Reducing Generic Address Space Usage

This is a follow-up discussion on http://lists.cs.uiuc.edu/pipermail/cfe-commits/Week-of-Mon-20140324/101899.html. The front-end change was already pushed in r204677, so we want to continue with the IR optimization.

In general, we want to write an IR pass to convert generic address space usage to non-generic address space usage, because accessing the generic address space in CUDA and OpenCL is significantly slower than accessing non-generic ones (such as shared and constant),.

Here is an example Justin gave:

%ptr = …
%val = load i32* %ptr

In this case, %ptr is a generic address space pointer (assuming an address space mapping where 0 is generic). But if an analysis can prove that the pointer %ptr was originally addrspacecast’d from a specific address space (or some other mechanism through which the pointer’s specific address space can be determined), it may be beneficial to explicitly convert the IR to something like:

%ptr = …
%ptr.0 = addrspacecast i32* to i32 addrspace(3)*
%val = load i32 addrspace(3)* %ptr.0

Such a translation may generate better code for some targets.

There are two major design decisions we need to make:

  1. Where does this pass live? Target-independent or target-dependent?

Both NVPTX and R600 backend want this optimization, which seems a good justification for making this optimization target-independent.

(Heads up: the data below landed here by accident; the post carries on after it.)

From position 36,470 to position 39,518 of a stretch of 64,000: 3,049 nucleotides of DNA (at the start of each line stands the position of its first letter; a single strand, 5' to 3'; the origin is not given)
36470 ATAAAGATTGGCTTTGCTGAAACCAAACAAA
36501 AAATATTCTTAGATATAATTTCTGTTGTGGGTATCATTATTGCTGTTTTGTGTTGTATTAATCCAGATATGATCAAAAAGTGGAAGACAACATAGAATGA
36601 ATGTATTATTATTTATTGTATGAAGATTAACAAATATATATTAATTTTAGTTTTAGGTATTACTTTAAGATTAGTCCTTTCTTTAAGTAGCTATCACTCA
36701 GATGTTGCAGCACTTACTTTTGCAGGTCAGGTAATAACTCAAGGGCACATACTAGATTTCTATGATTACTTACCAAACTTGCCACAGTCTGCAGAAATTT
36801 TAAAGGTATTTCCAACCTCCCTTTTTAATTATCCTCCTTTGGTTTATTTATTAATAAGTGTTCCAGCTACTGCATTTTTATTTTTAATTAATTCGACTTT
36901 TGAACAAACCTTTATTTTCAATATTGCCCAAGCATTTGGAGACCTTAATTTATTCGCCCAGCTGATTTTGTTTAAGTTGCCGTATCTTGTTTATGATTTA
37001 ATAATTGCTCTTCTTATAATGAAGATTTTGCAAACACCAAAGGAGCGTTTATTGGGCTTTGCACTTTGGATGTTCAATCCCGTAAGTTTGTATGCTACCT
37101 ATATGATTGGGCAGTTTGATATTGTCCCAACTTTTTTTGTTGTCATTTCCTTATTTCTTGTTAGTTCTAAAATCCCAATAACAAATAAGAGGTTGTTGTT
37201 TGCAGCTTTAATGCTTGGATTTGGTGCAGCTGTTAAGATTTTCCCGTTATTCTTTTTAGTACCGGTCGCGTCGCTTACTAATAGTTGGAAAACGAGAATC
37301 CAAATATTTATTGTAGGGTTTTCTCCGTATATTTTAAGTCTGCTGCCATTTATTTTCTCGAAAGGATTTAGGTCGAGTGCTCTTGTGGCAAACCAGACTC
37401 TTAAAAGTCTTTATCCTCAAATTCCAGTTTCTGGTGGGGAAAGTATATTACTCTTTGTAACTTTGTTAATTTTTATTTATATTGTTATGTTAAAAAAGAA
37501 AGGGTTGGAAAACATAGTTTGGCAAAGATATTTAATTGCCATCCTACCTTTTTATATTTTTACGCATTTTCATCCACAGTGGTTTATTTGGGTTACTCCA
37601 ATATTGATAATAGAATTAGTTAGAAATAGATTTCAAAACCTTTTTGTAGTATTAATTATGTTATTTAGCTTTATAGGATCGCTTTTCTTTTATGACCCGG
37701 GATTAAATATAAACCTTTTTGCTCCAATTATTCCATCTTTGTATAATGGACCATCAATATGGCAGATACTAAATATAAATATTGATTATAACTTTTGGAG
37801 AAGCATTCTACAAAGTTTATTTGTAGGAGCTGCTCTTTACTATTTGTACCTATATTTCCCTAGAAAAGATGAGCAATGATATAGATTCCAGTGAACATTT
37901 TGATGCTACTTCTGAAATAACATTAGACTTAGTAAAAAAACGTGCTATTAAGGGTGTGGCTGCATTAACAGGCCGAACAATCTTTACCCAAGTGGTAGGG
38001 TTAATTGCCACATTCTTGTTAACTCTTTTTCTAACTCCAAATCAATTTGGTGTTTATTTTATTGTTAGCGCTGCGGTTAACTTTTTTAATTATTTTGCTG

However, we have three concerns on this:
a) I doubt this optimization is valid for all targets, because LLVM language reference (http://llvm.org/docs/LangRef.html#addrspacecast-to-instruction) says addrspacecast “can be a no-op cast or a complex value modification, depending on the target and the address space pair.”
b) NVPTX and R600 have different address numbering for the generic address space, which makes things more complicated.
c) We don’t have a good understanding of the R600 backend.

Therefore, I would vote for making this optimization NVPTX-specific for now. If other targets need this, we can later think about how to reuse the code.

  1. How effective do we want this optimization to be?

In the short term, I want it to be able to eliminate unnecessary non-generic-to-generic addrspacecasts the front-end generates for the NVPTX target. For example,

%p1 = addrspace i32 addrspace(3)* %p0 to i32*
%v = load i32* %p1

=>

%v = load i32 addrspace(3)* %p0

We want similar optimization for store+addrspacecast and gep+addrspacecast as well.

In a long term, we could for sure improve this optimization to handle more instructions and more patterns.

Jingyue

I think most of the simple cast optimizations would be acceptable. The addrspacecasted pointer still needs to point to the same memory location, so changing an access to use a different address space would be OK. I think canonicalizing accesses to use the original address space of a casted pointer when possible would make sense. R600 currently does not support the flat address space instructions intended to use for the generic address space. I posted a patch a while ago that half added it, which I can try to work on finishing if it would help. I also do not understand how NVPTX uses address spaces, particularly how it can use 0 as the the generic address space. I believe most of the cast simplifications that apply to bitcasts of pointers also apply to addrspacecast. I have some patches waiting that extend some of the more basic ones to understand addrspacecast (e.g. ), plus a few more that I haven’t posted yet. Mostly they are little cast simplifications like your example in instcombine, but also SROA to eliminate allocas that are addrspacecasted. -Matt